Sino-Tibetan Tibeto-Burman[11]:
(i) Burmese family Marma, Mro, and Chak
(ii) Bodo (Kokbrok) Tripua
(iii) Kuki- Chin Bawm, Pangkhoa, Lushai, Kheyang and Khumi

In the prevailing education system, the indigenous children doesn’t scope for getting education in their mother languages. From the early childhood they are to learn Bangla language to follow the national curriculum which based on Bangla and Bangali society and the instructors are mostly from among the Bangalis. Neither the students nor the instructions understand the contents due to their lacking in the alien Bangla language.


The Chittagong[12] Hill Tracts situated in the southeastern part of Bangladesh bordering Burma and India has been known as conflicted zone in South Asia. The conflicting situation between the indigenous peoples and Bengalis was worsened due to the immigration of Bengalis, displacement of the indigenous peoples, and military intervention in the Hill Tracts. At the end of the two- and half-decade-long bloody conflict, an agreement named Santi Chukti”[13] or peace agreement[14] was signed in December 02, 1997to remove the conflict; nonetheless, still the region is neither a peaceful nor a secured region to its inhabitants. However, the beginning of conflicting situation in the 1970s, the indigenous minorities are to adopt with the mainstream society and culture. Santi Chukti says that the indigenous peoples are communicating with the mainstream Bengalis, focusing on the situations of the indigenous languages among other resources of culture and not only to manage their fear, and conflict in Chittagong Hill Tracts, but also to negotiate the cultural dimension in which the Hill culture is schematized both in the Bengalis views toward Hill culture and the indigenous peoples views on their own culture.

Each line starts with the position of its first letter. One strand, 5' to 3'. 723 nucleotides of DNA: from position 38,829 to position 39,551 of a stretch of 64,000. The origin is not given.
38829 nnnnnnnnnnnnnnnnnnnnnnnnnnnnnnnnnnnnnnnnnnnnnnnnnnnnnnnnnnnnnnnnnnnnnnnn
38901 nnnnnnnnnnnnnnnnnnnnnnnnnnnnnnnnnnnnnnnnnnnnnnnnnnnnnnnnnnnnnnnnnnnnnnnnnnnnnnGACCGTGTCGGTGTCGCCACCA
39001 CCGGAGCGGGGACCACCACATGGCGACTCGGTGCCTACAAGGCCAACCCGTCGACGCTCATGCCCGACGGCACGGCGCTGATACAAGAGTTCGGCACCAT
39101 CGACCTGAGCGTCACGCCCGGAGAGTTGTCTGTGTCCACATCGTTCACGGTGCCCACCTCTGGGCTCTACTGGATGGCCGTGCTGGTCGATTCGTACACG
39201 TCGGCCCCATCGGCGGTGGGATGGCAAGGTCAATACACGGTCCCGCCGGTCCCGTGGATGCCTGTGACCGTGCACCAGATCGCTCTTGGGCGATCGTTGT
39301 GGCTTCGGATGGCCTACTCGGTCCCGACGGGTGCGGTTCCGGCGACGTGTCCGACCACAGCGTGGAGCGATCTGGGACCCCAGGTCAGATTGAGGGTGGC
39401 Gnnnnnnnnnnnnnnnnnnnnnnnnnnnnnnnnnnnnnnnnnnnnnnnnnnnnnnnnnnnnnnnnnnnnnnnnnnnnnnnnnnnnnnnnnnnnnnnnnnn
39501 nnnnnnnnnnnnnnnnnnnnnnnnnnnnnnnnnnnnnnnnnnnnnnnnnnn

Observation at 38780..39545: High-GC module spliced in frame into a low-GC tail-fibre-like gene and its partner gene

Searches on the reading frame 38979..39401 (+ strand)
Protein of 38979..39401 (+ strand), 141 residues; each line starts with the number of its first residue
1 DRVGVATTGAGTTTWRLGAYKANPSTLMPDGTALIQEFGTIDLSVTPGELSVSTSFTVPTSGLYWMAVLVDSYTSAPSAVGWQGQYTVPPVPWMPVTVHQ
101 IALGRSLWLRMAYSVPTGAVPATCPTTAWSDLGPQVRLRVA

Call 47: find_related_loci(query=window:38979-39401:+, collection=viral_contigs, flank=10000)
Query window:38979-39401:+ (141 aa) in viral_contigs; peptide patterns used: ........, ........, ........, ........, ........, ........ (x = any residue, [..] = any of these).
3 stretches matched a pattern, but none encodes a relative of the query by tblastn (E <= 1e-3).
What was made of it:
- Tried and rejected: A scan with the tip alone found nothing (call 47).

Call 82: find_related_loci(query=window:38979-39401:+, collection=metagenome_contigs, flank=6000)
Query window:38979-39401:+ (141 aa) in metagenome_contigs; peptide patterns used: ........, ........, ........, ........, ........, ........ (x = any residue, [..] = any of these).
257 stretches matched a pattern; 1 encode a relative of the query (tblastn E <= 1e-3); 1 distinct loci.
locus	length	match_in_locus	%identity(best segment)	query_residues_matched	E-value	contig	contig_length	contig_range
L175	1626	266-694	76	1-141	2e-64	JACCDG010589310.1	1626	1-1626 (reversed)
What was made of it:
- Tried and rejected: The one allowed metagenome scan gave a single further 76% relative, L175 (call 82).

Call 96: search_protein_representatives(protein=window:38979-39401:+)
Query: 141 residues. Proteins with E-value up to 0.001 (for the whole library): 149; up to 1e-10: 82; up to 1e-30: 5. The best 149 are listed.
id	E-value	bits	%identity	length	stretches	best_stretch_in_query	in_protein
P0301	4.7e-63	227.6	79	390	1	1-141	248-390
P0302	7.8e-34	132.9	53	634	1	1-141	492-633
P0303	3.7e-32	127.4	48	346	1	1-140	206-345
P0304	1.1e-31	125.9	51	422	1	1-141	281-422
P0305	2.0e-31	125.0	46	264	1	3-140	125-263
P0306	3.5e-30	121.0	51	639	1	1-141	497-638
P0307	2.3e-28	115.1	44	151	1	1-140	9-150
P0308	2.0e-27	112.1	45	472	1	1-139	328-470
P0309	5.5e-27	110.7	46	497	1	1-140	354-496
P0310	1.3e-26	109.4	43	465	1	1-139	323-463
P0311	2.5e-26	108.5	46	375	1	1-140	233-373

a)    Consequences of conflict

The indigenous people of Chittagong Hill Tracts[15]— the only extensive hilly area located in the south-eastern part of Bangladesh comprising 5,089 square miles[16] and the hill ranges contain limited cultivable land (3.2 percent)[17], most of it of low quality, in contrast to the fertile multi-cropped alluvial plains of Bangladesh. The Hill Tracts hosts about 11 different indigenous communities who are further divided into nearly a hundred different sects. These mongoloid populations of this region differ significantly from the mainstream Bengali populations (Bangalis) in terms of their physical appearance, language, religion, economy and socio-cultural organizations etc. It is one of the Asia’s most ignored mountainous belts where Southeast Asian meets South Asia, which forms a bridge between Bangladesh, Myanmar and India.